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Understanding Social Communication Disorder: How it Differs from Autism

Teenage Girls Talking outside of a School
Social communication plays an essential role in our daily lives. It allows us to communicate and socially interact with others. We’re able to share thoughts and emotions, form relationships with others, and have the ability to improve our overall well-being.

By definition, social communication is how and why we use language to interact with other people. This includes both verbal and nonverbal language.

There are several ways we use social communication, like saying “hello” to someone when we see them, communicating differently when speaking to a child versus an adult, and taking turns with talking and listening during a conversation.

Some children have trouble understanding and using social communication behaviors like these, which can lead to a diagnosis of Social Communication Disorder (SCD).

Social Communication Disorder can appear very similar to Autism Spectrum Disorder, however it is a separate diagnosis and one that cannot be given to a child who has Autism.

Let’s explore more about what Social Communication Disorder is, and how this unique diagnosis differs from Autism. We’ll also delve into how SCD is diagnosed, and the recommended intervention and support that can help improve a child’s skills.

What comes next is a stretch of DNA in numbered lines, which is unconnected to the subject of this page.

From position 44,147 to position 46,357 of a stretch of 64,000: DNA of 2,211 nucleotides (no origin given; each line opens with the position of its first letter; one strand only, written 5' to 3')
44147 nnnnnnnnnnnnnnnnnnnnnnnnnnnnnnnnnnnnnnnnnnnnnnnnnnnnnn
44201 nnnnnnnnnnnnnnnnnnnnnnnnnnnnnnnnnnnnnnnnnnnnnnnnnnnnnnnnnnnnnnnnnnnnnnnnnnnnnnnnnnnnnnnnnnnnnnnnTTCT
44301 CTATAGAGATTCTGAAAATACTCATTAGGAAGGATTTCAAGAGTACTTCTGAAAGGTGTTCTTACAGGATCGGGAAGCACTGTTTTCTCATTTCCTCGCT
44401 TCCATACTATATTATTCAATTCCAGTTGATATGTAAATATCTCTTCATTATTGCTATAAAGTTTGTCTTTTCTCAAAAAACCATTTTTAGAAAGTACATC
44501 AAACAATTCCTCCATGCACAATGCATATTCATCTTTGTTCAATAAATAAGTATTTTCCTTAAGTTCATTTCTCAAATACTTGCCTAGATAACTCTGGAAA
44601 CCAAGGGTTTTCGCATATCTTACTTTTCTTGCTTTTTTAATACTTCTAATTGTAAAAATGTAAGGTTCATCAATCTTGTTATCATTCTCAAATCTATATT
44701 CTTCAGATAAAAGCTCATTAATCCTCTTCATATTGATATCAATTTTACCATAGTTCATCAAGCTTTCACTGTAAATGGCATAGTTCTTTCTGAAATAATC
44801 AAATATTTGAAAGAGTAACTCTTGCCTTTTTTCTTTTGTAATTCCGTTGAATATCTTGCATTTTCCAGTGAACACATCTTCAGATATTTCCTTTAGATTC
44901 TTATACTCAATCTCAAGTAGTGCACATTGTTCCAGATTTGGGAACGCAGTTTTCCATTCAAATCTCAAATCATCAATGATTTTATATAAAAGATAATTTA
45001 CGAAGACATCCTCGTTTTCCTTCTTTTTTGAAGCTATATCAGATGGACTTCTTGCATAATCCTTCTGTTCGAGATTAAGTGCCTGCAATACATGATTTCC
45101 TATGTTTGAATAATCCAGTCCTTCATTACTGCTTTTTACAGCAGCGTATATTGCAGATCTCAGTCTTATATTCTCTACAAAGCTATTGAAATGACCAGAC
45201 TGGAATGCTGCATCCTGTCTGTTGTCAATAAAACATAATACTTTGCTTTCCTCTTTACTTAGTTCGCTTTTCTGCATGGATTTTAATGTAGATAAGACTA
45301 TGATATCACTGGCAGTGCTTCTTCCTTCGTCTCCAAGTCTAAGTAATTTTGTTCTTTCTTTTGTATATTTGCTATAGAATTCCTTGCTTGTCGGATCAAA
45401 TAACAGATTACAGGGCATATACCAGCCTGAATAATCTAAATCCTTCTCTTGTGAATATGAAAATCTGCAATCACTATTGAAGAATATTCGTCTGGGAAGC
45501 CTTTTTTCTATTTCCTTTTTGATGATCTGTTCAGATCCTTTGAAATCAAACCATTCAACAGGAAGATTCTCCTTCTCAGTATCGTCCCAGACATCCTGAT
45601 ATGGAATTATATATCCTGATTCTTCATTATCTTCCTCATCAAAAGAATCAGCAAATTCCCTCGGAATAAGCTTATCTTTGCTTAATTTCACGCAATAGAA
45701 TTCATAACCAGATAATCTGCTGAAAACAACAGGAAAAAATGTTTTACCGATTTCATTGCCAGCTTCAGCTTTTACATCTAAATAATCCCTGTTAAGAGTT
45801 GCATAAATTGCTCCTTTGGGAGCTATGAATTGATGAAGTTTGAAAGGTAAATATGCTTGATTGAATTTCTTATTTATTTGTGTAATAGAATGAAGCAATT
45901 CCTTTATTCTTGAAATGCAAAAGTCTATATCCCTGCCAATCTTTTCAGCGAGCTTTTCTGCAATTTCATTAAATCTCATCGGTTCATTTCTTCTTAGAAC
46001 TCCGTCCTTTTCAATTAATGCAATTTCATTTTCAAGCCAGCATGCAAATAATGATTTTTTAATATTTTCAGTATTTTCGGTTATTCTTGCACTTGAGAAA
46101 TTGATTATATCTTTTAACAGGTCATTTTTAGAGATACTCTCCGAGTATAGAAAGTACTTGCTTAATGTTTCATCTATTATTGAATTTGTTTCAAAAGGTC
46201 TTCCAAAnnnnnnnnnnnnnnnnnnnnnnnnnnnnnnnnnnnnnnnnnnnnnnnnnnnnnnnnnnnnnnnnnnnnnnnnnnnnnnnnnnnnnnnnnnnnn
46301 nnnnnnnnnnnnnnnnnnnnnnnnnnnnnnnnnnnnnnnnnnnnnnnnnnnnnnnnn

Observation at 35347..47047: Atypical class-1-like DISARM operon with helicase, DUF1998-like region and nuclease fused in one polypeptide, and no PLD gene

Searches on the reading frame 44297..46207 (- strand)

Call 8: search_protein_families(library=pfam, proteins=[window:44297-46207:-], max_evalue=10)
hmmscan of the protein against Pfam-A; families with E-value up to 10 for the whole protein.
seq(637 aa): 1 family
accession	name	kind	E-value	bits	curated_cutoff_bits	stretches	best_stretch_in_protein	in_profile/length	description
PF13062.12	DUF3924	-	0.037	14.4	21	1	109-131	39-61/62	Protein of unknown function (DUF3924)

What is Social Communication Disorder?

According to the American Speech Language Hearing Association (ASHA), Social Communication Disorder (SCD) is characterized by:

“Persistent difficulties with the use of verbal and nonverbal language for social purposes.”

A child with Social Communication Disorder might have difficulties with social understanding, social interacting, pragmatics, and/or processing language. He or she might have communication difficulties with the following skills:

Nonverbal Language

  • Understanding nonverbal cues from others (like body language and facial expressions)
  • Using nonverbal cues appropriately

Verbal Language

  • Engaging in conversation appropriately (taking turns listening/speaking, staying on topic)
  • Understanding and using different tones of voice to convey certain emotions
  • Understanding and telling stories
  • Adjusting communication style according to different social contexts (i.e., who they’re speaking with or the environment)
  • Understanding and using figurative language